Growing pains.

I prefer my curses the old fashioned way…

A friend once told me, “It’s an ancient Chinese curse: ‘May you live in interesting times.’” Curse or not, it’s true. We do live in interesting times. In my grandmother’s lifetime the world went from horse and carriage to space travel. We found better ways to kill. We found better ways to heal. The biggest advent I believe is communications.

For the first time, humanity is connected in real time. Every continent and every country communicates in video and audio simultaneously. I don’t think we (humanity) were ready for it. It happened too fast. We haven’t overcome xenophobia. Racism. Classism. Whatever-ism. Suddenly we are all in the same room trying to figure out how we all fit in. Like high school with nuclear weapons.

So much anger.

Take the recent uproar over a very distasteful video about the prophet Mohammed. One really crappy video done in very poor taste by an obvious bigot. Throw it into the internet. The entire Muslim world erupts. People die. Embassies burn. In the west, we denounce the video but still uphold its inherent quality of free speech (however hateful it may be). In other countries, they say we should put whoever made it to death.

Global communication explained: NO TOUCHIE!

For the first time, we CAN all talk to each other. We just don’t know HOW to talk to each other. Our technology brought us together. Now we’re all standing around not really knowing how to get the party started. Forget being in high school; we’re suddenly at my first 8th grade dance.

We live in interesting times. It shouldn’t surprise us. The world has always been interesting. There has always been war, protest, catastrophe; every single century since we started keeping records. The only difference is we are now globalized and have a 24 hour news cycle. When something happens, we know about it instantly.


Every generation complains that the next generation is going to hell in a hand basket. People cry out that we are living in the end times. We dream of a somehow lost “golden age” where life was more simple, pure and free from all our modern day problems. Reality check; this is complete fantasy. Old problems were solved, new problems took their place. If there was ever a golden age, we’re living in it now.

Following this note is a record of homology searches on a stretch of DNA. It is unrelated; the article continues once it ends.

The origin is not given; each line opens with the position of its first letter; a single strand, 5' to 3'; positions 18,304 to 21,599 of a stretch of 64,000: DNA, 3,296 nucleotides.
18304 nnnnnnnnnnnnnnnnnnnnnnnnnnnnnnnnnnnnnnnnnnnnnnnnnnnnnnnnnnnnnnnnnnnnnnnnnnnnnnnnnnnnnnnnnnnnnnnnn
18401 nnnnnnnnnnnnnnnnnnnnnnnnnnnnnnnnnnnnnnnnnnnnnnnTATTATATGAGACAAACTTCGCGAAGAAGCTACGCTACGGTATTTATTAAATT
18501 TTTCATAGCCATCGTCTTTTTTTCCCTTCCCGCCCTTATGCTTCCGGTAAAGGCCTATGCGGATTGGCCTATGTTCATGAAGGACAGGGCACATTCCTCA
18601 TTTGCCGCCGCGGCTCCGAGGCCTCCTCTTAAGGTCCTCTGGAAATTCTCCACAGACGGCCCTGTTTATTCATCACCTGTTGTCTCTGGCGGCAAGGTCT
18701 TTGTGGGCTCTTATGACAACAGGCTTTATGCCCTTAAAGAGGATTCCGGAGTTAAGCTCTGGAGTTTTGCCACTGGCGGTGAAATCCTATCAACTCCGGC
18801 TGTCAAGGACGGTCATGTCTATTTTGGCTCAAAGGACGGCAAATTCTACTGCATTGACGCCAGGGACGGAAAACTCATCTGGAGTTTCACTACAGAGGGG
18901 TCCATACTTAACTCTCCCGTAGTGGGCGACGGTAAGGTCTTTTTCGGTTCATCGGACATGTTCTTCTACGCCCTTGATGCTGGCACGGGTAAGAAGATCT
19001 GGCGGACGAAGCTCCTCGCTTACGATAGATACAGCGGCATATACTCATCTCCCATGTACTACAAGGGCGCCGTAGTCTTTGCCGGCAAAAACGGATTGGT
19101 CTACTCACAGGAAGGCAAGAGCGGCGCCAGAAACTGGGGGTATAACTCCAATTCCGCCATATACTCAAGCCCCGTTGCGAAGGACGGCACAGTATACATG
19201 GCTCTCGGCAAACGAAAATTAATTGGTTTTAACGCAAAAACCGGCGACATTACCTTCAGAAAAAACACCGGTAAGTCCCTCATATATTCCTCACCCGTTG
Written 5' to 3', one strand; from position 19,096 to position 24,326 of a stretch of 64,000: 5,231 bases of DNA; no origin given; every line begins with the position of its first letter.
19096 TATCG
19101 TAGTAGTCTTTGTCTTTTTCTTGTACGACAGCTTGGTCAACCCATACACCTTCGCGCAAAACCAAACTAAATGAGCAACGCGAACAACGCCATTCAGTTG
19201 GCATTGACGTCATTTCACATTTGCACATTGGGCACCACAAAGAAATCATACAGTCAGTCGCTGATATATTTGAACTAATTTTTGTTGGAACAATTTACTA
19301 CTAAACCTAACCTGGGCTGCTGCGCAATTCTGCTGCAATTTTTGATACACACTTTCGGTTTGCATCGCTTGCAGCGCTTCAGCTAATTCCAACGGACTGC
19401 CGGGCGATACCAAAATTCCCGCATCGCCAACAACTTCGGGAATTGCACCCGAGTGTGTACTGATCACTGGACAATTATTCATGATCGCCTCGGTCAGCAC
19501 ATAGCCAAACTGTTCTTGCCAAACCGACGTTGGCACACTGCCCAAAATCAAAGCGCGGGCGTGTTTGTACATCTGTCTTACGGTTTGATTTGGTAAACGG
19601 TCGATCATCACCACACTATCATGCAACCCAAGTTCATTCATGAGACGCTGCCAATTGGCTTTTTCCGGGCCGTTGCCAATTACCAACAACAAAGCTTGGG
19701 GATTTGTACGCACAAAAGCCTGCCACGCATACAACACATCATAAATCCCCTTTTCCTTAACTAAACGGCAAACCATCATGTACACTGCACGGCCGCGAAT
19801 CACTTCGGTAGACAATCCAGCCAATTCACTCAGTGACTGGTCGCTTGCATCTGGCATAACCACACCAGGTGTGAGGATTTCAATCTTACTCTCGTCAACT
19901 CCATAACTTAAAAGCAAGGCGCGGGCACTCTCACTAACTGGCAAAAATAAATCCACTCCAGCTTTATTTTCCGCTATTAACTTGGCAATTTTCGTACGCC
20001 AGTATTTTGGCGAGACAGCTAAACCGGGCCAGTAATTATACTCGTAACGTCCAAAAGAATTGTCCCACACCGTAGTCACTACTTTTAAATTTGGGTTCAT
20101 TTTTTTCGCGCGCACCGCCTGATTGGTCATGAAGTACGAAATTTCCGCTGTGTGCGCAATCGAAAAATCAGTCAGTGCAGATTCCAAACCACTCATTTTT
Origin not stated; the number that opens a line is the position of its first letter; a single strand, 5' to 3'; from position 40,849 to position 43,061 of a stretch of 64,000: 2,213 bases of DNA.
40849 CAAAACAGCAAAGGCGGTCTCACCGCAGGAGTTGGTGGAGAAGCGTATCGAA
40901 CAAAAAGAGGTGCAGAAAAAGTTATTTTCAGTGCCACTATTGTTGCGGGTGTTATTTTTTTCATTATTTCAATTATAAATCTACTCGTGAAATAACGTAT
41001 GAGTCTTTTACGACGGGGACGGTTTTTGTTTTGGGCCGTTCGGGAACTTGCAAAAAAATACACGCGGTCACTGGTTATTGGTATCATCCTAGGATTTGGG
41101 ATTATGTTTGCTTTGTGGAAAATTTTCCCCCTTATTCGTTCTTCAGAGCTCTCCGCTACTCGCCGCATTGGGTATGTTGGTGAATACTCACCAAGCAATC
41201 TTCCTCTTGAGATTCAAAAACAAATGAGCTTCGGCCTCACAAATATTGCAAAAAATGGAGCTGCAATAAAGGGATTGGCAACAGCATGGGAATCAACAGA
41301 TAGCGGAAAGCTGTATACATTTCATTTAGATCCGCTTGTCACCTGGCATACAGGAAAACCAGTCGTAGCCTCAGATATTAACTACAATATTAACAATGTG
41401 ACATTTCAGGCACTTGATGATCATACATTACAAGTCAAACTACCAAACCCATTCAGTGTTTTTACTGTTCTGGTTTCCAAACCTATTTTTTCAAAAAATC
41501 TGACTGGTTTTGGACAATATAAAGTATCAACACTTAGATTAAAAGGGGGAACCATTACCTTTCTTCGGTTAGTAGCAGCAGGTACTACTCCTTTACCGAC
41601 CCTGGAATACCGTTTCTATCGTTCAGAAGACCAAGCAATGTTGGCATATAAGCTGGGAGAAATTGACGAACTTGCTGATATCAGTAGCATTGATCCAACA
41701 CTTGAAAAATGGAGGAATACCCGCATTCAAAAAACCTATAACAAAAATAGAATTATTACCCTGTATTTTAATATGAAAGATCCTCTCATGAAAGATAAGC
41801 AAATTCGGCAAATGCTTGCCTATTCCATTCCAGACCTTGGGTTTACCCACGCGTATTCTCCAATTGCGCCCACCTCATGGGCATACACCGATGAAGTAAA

Instead of cursing ourselves, we should embrace continuous change and own it. We have to be strong, innovative, and willing to make the hard choices to earn the right to be a global society. Bob Dylan has a song: “Times they are a-changin’.” I believe this song rings true as much now as it did in 1964.

Come gather ’round people
Wherever you roam
And admit that the waters
Around you have grown
And accept it that soon
You’ll be drenched to the bone
If your time to you
Is worth savin’
Then you better start swimmin’
Or you’ll sink like a stone
For the times they are a-changin’.

Start changing.

2 thoughts on “Growing pains.

  1. While change is hard to deny or get around, I don’t know if ours is the golden age, in any sense of the word. The more I think about it, the more I see it as civilization overall moving forward when it comes to progress, technology and such; but humanity is doing just the opposite – deteriorating. It just seems like we have lower quality people these days. There is a lot of ambition, but very often it’s the wrong kind. We are sicker, we are more aggressive, we are a lot less satisfied with our lives. Not to mention that we are harming our home, and the consequences may be irreversible. I guess I’m just trying to say that this trajectory, the path we are on, I don’t think it’s what you can call natural change, just the routine thing happening from generation to generation – something somewhere we’ve done wrong, but we are not seeing it. Maybe someday…


  2. I’d echo that uncertainty about whether we are living in a “Golden Age”, and I’m not sure when that age is supposed to have started. We have made many technological acheivements and cured many age-old problems, but even the mere pace of change seems to suggest something other than a “Golden Age”: such vast change can bring about great insecurity, and indeed the fact that we clamour for the past, for better or simpler times, and the present obsession with nostalgia could be a reflection of that.

    And what have we achieved? We’ve made great strides in reducing hunger, medical problems, and material poverty, but we’ve also created the means for bigger and bloodier wars, and saving lives just increases the population burden which, coupled with increased consumption, is creating a massive burden on the natural environment and on resources, which in turn also leads to poverty and suffering for many. Modern communications and travel has brought the world together, but it isolates us from our immediate surroundings- we sit in our little boxes and communicate down wires or over the airwaves, we converse with people on the other side of the world via typing text onto a screen, but we don’t talk to our neighbours face-to-face. We have become paranoid: we won’t let kids play out in case they’re molested, we sue at the drop of a hat, we fear terrorists even though road accidents probably kill more people. We value actors, singers, models, socialites, and vacuous reality-TV personalities more than we do the people who really make the world what it is. And so on.


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